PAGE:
Specifically, we develop a structural model to estimate the frictionless stock of capital for different types of fuel-using technologies. In this context, the "types" of energy-using capital refer to the specific fuels used to run the capital stocks, whereas the frictionless stock of capital is the optimal amount of each type of capital that firms would employ in the absence of any adjustment costs. We then outline how to non-parametrically estimate the relationship between frictionless and actual capital stocks to reveal information on the nature of the adjustment costs faced by firms.

    The main contribution of our paper is methodological. That is, we develop and outline an appropriate model of fuel substitution, which can be applied to the firm-level data. To illustrate how the model is estimated we use a rich firm-level panel data for the Republic of Ireland, which is, to our knowledge, the best available dataset that has been previously employed to analyze fuel choice problems. Because of the imperfect nature of our data, most importantly due to the absence of clearly delineated fuel-using capital stocks, our estimates should be interpreted with a degree of caution. This caveat notwithstanding, our empirical results suggest that the costs of adjusting capital stocks in response to changing fuel prices are large for all types of capital. These costs are an order of magnitude higher than in studies where capital adjustment costs are implicitly estimated. Furthermore, these results suggest that investment in fuel-using capital stocks may be irreversible; this is indicative of prohibitively large adjustment costs associated with divestment of assets.

    These findings have important implications for both econometric and economic modeling studies of interfuel substitution. Failure to incorporate proper heterogeneous fuel-using capital adjustment dynamics in econometric studies will likely result in the downward biased long run elasticities of optimal fuel choice. Similarly, considering more appropriate nesting structure of capital energy interaction and revising the magnitude of fuel-using capital adjustment costs would yield an improvement in robustness of dynamic forward looking energy-environmental CGE models.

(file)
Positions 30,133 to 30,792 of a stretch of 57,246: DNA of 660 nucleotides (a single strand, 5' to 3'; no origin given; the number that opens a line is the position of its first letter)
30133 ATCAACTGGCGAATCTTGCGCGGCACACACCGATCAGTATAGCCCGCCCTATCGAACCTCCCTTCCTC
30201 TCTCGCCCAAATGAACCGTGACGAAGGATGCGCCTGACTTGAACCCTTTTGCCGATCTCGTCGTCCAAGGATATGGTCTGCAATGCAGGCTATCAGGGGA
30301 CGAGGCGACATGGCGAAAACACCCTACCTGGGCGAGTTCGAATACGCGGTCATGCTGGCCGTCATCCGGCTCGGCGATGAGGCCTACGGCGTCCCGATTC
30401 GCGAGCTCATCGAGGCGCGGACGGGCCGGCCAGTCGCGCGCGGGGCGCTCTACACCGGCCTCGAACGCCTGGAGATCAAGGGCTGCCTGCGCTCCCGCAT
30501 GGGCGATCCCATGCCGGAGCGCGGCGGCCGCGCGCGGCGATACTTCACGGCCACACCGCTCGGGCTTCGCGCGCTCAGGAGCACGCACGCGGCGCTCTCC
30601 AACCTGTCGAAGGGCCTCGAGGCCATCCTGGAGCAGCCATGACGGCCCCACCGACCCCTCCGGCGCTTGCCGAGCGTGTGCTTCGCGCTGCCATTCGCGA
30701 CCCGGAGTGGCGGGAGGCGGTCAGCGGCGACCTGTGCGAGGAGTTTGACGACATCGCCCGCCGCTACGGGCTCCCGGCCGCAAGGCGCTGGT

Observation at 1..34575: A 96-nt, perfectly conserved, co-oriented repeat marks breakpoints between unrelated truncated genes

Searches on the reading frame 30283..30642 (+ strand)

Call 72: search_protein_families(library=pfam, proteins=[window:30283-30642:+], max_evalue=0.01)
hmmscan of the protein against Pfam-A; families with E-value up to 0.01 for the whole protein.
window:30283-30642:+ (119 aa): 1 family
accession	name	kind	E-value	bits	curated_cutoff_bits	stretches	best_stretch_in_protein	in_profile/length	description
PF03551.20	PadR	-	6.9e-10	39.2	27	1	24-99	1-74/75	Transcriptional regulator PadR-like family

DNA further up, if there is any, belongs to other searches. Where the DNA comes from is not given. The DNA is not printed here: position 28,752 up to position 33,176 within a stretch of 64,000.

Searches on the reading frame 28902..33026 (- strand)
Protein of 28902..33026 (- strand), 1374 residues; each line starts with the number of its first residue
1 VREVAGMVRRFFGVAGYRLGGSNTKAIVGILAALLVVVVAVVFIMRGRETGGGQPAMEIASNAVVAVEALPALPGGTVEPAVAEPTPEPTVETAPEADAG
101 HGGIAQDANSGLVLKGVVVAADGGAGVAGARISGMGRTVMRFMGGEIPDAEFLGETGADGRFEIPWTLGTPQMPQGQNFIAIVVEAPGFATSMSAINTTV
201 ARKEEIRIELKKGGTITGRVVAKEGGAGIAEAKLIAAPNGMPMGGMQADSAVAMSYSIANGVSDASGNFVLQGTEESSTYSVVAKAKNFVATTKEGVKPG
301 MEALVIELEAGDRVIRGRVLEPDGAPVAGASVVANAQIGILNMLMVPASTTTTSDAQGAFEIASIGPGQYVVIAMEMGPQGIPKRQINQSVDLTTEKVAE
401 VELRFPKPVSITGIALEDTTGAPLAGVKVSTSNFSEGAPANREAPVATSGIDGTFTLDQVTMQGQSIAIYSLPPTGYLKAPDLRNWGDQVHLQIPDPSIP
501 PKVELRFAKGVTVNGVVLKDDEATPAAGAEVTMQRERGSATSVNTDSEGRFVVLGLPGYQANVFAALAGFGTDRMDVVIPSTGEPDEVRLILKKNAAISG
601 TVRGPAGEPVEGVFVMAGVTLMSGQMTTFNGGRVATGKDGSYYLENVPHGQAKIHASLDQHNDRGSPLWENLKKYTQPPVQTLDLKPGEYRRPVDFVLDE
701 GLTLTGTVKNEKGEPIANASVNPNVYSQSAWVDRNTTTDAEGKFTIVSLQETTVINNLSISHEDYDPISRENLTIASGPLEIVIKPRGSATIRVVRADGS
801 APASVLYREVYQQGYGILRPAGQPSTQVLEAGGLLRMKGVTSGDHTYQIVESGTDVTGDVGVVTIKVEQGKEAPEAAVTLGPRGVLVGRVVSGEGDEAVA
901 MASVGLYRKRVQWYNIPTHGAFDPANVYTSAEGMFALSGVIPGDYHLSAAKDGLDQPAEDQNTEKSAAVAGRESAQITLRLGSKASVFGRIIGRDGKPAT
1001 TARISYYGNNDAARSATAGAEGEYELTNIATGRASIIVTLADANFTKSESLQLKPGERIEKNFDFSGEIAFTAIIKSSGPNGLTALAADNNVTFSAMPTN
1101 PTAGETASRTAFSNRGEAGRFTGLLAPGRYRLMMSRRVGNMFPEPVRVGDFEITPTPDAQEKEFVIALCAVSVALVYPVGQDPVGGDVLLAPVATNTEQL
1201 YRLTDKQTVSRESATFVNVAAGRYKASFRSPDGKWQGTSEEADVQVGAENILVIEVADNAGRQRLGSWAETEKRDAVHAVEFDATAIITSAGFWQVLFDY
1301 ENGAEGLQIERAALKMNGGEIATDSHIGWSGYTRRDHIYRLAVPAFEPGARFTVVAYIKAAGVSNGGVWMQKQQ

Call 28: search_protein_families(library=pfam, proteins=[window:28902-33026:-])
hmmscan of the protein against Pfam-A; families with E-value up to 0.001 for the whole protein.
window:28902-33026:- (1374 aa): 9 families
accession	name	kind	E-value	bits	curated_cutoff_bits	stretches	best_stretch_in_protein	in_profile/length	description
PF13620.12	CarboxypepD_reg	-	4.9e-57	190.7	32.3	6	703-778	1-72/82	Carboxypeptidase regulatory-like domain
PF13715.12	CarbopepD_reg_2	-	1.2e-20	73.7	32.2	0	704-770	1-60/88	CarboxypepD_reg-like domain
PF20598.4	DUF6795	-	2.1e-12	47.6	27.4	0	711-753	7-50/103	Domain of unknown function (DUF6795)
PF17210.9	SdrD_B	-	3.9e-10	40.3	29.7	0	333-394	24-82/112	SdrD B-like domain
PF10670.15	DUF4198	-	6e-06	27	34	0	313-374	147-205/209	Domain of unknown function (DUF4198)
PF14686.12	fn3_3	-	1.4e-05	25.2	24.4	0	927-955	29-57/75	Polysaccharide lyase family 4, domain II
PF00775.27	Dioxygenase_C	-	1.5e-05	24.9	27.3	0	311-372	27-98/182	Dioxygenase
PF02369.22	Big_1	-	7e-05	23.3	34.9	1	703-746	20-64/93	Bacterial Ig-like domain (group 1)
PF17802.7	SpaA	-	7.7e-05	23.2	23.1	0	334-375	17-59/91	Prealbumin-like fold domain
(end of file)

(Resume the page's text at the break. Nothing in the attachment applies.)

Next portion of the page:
Our paper proceeds as follows: in section 2 we explain our theoretical model and outline our estimation strategy. In section 3 we present the data used in our analysis. Section 4 outlines the results of the empirical illustration our model. Finally, in section 5 we briefly draw some concluding remarks.

    (2.) METHODS

    2.1 Theoretical model

    The conceptual framework for estimating fuel choice is based on the putty-clay model of energy use described by Atkeson and Kehoe (1999), extended to account for heterogeneous fuels. In our model there is a number of energy-using capital technologies (V) which are combined with energy fuels (E) in fixed proportions to yield a given amount of capital services (Z). Thus, in the short run, each type of capital is tied to a particular energy source, making energy and capital complementary inputs for a given technology choice. In the long run, the technologies will be substitutable as firms can adjust their capital stocks by investing in machinery and equipment that utilizes other fuels.

    Following Atkeson and Kehoe (1999) we assume that, in the short run, a unit of capital of fuel using technology V provides capital services in combination with a fixed quantity, 1 / V, of fuel E. Combining K units of capital of technology V with E units of fuel yields capital services (Z) as determined by:

    Z = min(K / V, E) f (V) (1)

    The intuition behind this is that if E &gt...